Dr Antony Knights (School of Biological and Marine Sciences, University of Plymouth)
Dr Mick Hanley (School of Biological and Marine Sciences, University of Plymouth)
Dr Andy Foggo (School of Biological and Marine Sciences, University of Plymouth)
Dr John Griffin (Department of Biosciences, Swansea University)
Dr Austin Brown (ARUP)
Urbanisation is driving the conversion of natural habitats to novel ecosystems – simplifying biological communities and impacting ecosystem functioning. In response to global sustainable development targets, there is increasing incentive to design urban systems to bring back marine life to urban shorelines, to enhance ecosystem (multi)functionality (i.e. that supports multiple ecosystem functions such as biofiltration, nutrient cycling, primary production) and yield mutual benefits for society and nature. ‘Greening of Grey Infrastructure’ (GGI) strives to bring back marine life onto engineered shorelines (e.g. seawalls). It is becoming a popular environmental solution for rehabilitation, but both theory and practice lag behind work on land. To date, coastal GGI solutions have primarily been trialled at experimental scales and focused on enhancing biodiversity on local scales, making it difficult to predict consequences/benefits when scaled-up to ‘real-world’ scenarios.
This studentship will evaluate relationships between physical complexity, biodiversity, and ecosystem multi-functionality. It will apply this new empirical understanding to inform the upscaling of GGI solutions. Using a combination of in-situ field and laboratory measurements, the studentship will measure key ecosystem functions provided by existing shorelines both with and without GGI solutions, and use these alongside modelling approaches to provide estimates of ecosystem multi-functionality that GGI could provide if scaled-up to larger seascape scales.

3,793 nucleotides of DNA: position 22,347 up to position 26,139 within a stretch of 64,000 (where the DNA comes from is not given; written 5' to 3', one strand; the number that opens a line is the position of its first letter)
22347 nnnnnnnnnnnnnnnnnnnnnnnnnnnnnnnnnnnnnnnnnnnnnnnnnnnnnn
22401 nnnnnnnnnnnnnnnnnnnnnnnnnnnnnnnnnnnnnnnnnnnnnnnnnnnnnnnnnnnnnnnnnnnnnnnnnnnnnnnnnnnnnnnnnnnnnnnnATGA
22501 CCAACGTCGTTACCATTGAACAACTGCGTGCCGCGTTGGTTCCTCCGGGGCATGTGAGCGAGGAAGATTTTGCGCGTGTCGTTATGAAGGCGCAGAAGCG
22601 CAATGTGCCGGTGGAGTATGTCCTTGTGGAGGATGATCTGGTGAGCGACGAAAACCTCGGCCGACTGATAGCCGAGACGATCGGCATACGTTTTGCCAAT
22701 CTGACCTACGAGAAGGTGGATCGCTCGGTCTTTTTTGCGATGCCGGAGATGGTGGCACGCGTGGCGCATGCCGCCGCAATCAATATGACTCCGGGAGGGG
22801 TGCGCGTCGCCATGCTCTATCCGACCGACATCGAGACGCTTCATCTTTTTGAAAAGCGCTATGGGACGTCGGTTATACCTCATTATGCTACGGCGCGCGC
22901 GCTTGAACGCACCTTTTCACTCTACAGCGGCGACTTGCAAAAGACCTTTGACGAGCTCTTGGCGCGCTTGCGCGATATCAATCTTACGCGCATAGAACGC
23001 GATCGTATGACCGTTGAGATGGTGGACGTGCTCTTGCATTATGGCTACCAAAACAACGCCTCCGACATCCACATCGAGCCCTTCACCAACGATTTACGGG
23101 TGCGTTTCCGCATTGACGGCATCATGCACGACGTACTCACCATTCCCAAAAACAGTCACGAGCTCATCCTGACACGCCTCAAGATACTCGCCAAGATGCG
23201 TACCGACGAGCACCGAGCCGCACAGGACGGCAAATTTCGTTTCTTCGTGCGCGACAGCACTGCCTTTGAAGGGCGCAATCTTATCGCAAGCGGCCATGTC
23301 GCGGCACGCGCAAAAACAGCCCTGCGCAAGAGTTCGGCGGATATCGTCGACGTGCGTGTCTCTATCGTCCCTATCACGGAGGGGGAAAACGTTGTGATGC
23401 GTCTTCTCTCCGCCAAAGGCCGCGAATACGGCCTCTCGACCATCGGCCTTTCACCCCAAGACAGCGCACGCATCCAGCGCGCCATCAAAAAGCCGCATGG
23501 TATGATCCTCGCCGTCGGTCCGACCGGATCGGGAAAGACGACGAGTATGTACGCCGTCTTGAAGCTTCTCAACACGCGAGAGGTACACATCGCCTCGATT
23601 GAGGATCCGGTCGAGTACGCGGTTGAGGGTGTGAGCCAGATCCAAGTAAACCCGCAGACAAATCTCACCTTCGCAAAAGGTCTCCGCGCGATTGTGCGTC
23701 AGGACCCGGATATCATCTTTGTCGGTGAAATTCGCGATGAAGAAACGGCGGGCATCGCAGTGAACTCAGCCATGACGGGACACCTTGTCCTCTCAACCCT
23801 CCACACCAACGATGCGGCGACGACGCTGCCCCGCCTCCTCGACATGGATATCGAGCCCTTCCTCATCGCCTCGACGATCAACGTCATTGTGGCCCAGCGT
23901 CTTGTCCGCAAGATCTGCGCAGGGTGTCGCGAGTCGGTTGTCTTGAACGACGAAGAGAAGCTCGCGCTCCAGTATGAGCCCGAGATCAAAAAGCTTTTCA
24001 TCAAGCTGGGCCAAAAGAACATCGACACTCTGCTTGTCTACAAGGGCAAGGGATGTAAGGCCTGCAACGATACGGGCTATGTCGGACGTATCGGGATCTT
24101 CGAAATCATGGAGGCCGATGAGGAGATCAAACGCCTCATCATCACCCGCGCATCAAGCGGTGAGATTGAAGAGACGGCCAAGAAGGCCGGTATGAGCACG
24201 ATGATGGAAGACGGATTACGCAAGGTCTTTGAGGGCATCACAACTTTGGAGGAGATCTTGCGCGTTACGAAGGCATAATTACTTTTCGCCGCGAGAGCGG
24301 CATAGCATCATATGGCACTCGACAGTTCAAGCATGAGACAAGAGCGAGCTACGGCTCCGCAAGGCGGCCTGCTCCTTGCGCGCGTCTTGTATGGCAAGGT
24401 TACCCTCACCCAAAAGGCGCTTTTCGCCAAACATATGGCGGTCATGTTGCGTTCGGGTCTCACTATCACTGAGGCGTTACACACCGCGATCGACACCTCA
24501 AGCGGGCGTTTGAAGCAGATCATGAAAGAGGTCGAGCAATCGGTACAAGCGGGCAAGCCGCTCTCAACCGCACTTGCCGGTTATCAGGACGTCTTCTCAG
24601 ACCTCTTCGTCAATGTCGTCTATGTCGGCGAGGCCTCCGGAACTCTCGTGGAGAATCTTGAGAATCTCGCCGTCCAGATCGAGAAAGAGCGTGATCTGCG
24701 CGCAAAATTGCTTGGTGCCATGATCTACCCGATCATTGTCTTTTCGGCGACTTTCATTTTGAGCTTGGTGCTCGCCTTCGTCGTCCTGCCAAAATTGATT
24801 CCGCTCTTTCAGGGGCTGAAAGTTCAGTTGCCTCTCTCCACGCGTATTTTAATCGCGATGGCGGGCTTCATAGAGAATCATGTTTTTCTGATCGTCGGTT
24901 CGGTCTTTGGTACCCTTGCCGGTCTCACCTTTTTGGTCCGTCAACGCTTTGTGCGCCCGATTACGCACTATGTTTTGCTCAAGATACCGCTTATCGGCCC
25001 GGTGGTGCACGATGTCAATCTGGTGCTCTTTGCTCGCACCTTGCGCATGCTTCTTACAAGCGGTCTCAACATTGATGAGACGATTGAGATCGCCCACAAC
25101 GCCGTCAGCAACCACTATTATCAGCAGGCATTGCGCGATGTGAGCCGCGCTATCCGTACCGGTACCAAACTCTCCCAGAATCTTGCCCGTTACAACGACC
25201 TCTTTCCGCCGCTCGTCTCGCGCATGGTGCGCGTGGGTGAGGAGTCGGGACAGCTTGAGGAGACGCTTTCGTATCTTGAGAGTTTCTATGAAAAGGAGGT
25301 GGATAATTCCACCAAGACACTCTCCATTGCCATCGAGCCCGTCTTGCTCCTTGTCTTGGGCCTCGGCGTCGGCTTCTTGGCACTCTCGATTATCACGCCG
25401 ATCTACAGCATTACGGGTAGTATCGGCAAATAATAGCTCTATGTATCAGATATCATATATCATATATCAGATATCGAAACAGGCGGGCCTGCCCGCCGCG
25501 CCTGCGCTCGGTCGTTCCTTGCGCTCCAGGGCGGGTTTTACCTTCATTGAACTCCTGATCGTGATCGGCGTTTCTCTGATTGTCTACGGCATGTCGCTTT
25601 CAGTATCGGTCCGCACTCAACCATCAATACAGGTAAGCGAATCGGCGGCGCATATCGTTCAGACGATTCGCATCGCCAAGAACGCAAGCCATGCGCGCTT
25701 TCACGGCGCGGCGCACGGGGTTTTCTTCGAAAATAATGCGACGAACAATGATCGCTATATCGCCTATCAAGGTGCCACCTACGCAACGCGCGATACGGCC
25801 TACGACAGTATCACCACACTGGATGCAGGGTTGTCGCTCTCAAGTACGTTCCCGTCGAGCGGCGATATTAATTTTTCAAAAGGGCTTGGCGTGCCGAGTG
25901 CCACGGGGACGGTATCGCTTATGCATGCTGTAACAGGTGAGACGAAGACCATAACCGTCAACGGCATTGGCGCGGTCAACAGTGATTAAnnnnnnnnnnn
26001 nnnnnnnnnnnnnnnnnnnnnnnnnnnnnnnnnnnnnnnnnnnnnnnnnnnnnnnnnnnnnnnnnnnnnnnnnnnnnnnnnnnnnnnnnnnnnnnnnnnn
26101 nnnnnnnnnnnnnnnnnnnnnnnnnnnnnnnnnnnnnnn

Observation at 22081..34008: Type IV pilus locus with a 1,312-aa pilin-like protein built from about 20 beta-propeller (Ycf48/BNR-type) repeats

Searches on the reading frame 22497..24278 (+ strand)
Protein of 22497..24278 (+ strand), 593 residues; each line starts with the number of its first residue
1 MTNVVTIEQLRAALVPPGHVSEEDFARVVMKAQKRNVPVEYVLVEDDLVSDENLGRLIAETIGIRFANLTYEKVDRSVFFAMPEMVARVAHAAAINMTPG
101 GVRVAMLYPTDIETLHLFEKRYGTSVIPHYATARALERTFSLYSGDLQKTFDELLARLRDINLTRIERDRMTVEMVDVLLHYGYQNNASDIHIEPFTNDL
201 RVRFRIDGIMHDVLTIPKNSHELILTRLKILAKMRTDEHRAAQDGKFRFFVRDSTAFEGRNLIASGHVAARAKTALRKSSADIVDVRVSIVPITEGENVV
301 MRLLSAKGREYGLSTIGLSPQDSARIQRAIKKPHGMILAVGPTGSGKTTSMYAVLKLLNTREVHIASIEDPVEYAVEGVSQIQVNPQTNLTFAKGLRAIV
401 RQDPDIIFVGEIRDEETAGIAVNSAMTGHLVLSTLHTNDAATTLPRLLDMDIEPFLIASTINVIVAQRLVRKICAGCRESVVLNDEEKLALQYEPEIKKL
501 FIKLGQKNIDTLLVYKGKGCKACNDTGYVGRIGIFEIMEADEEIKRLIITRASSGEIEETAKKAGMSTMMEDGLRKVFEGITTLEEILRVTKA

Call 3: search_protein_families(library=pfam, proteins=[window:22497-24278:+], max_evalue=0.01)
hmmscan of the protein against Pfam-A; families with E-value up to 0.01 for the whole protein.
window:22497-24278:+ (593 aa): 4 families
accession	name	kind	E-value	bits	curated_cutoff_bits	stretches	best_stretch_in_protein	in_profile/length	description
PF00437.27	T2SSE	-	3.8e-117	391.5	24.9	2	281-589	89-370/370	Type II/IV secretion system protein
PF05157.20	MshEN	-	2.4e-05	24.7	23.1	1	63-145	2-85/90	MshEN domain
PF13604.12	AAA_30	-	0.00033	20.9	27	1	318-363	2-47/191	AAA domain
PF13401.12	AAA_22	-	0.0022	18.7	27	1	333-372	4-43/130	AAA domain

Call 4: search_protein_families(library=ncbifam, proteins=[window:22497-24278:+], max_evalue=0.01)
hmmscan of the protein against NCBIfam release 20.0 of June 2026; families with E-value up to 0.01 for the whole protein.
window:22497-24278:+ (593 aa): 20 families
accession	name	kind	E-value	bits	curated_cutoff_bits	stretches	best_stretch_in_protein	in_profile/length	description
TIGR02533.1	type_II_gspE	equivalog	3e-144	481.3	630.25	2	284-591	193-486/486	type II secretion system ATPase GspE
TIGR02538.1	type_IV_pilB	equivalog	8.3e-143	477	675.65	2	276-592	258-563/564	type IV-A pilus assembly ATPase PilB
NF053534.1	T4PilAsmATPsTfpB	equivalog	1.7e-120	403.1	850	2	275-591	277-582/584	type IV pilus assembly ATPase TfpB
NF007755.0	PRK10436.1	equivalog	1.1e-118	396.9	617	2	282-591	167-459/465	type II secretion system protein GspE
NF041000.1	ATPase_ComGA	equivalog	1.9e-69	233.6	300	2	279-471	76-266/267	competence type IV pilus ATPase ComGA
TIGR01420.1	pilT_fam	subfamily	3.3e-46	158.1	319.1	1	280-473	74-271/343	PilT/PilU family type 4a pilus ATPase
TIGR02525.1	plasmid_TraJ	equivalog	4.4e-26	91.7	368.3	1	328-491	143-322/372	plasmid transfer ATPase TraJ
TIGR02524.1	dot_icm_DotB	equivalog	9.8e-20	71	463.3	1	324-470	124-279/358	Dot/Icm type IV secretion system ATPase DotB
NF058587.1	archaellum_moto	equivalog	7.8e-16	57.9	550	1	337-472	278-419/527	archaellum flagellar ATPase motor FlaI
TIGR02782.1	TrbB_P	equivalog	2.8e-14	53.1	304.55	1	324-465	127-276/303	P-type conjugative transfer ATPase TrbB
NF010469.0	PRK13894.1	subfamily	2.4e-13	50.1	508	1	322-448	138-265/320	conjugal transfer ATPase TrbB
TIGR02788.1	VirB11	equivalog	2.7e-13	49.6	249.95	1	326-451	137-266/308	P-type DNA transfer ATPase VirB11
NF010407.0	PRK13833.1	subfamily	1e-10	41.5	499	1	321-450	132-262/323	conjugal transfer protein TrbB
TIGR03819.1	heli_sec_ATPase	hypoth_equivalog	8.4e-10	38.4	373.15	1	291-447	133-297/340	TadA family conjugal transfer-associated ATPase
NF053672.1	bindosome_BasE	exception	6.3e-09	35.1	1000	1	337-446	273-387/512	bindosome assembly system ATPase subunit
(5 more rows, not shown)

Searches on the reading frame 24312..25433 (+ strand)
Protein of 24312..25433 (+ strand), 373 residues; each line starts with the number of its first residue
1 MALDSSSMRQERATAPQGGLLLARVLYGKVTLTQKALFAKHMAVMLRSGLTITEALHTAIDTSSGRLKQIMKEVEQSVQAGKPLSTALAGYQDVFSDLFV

The student will join the Marine Eco-engineering Research Unit and benefit from being part of a large global network (i.e. The World Harbour Project). The student will build independence and expertise through research leadership including project management and scientific communication (i.e. publications, conference presentations). The student will receive training experimental design, statistics and field experimental from the supervisory team and ARIES DTP training schemes. The student will also be supported to undergo additional external training in functional traits (via supervisor at Swansea University) and modelling techniques. They will have the opportunity to gain invaluable industry experience through a 3-month placement with CASE partner ARUP, a global engineering company specialising in sustainable development.
Degree in marine biology, ecology, environmental science or related discipline. Desirable skills include ecological sampling, programming and statistics (e.g. R/Matlab).